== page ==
Sunday, September 12, 2010

Time after Pentecost, Lectionary 24
Exodus 32:7-14
Psalm 51:1-10
1 Timothy 1:12-17
Luke 15:1-10

I thank him that enabled me, even Christ Jesus our Lord, for that he counted me faithful, appointing me to his service; though I was before a blasphemer, and a persecutor, and injurious: howbeit I obtained mercy, because I did it ignorantly in unbelief; and the grace of our Lord abounded exceedingly with faith and love which is in Christ Jesus.

Bruce and I play this game. When the kids are good, or when they accomplish something terrific, they are my kids. When the kids are bad or they do something that makes me mad, they are his. Of course, when Bruce plays the game, he plays it exactly the opposite: the good kids are his and the bad kids are mine. Since the kids are getting older, and our ‘children’ are now the cats, we do the same thing with them. When Bruce comes home after a hard day at work and I say, “Do you know what your cats did today?” he knows that they did something wrong. He’ll answer, “What did your cats do wrong today?” It is a fun little game, but we both know that the kids have inherited traits—good and bad—that belong to both of us. They are now, and always will be, our kids, not his or mine.

God is God, and while we can find human ways of describing Him, we know that there is nothing created that can compare to Him. That’s what makes it particularly astounding to see images of God in the scriptures that are so human, so like us. In today’s Old Testament lesson, God is dealing with a people who are much like a bunch of children, quick to follow their desires without thought to the consequences. In this case, the people of God were waiting at the foot of Mt. Sinai. Moses was long in coming back, and they became impatient. Some of the leaders took matters into their own hands, building golden idols for the people to worship and the people responded without reservation.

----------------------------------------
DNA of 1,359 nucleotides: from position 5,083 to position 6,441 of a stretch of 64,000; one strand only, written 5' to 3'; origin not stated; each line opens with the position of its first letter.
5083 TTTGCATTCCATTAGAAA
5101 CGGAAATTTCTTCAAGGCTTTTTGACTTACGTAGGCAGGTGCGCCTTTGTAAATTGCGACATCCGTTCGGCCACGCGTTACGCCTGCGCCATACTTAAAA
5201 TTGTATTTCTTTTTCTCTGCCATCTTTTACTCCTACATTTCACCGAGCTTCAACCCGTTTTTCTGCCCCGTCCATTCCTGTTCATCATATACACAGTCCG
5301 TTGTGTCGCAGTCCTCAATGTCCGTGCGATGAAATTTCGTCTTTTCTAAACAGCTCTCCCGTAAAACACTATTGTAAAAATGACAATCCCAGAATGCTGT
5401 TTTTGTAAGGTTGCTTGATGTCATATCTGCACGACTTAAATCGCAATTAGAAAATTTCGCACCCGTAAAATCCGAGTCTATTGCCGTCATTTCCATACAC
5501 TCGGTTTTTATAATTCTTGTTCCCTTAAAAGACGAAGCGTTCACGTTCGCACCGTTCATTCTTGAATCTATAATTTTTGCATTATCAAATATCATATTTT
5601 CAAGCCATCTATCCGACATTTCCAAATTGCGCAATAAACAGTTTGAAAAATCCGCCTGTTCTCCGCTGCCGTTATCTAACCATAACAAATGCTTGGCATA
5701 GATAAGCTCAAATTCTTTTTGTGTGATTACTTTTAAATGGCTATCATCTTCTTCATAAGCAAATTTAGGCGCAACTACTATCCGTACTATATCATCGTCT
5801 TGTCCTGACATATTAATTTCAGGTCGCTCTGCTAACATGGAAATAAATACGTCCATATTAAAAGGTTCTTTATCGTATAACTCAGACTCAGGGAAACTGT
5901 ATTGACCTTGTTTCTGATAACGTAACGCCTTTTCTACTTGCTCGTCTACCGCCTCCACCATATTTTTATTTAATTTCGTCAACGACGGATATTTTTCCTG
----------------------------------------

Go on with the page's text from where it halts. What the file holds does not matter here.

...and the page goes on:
God could see what was happening far below His meeting with Moses. He suddenly says to Moses, “Go, get thee down; for thy people, that thou broughtest up out of the land of Egypt, have corrupted themselves.” Do you see it? God says to Moses, “Your people, who you brought out of Egypt.” Just like Bruce and I, God does not want to take credit for these people who have turned from Him. If they want to worship other gods, then they can’t possibly be His people.

But Moses plays the game, too. “Jehovah, why doth thy wrath wax hot against thy people, that thou hast brought forth out of the land of Egypt with great power and with a mighty hand?” Moses reminds God that the people are His and that He was the one who brought them out of Egypt. He reminds God that if He abandons His people at this point, the world—especially the Egyptians—will see His salvation as something cruel and evil. “They will think you saved the people to destroy them!” he says.

I can understand God’s point of view. I never wanted to be identified with my kids when they were throwing a tantrum in a store or when they had said something embarrassing to a neighbor. Oh, we all like our kids when they’ve done something for which we can be proud, but the true test of parenthood is loving our kids when they don’t. If we love our kids anyway, how much more must God love us?

The gospel story shows us Jesus setting the example for us. He loves even the tax collectors and the sinners, so much so that He was willing to set aside societal expectations to have dinner with those who were set apart because they weren’t ‘good’ in the eyes of the Pharisees and the scribes. They thought they were the good kids, the ones God loved. They thought God did reject the kids that didn’t do what they should. They forgot all the times that God relented, despite His people’s unfaithfulness, including this moment at the mountain. They suffered the consequences of their disobedience, but He did not destroy them. He came back over and over and over again: every time they failed, He redeemed. He is a God of mercy and forgiveness.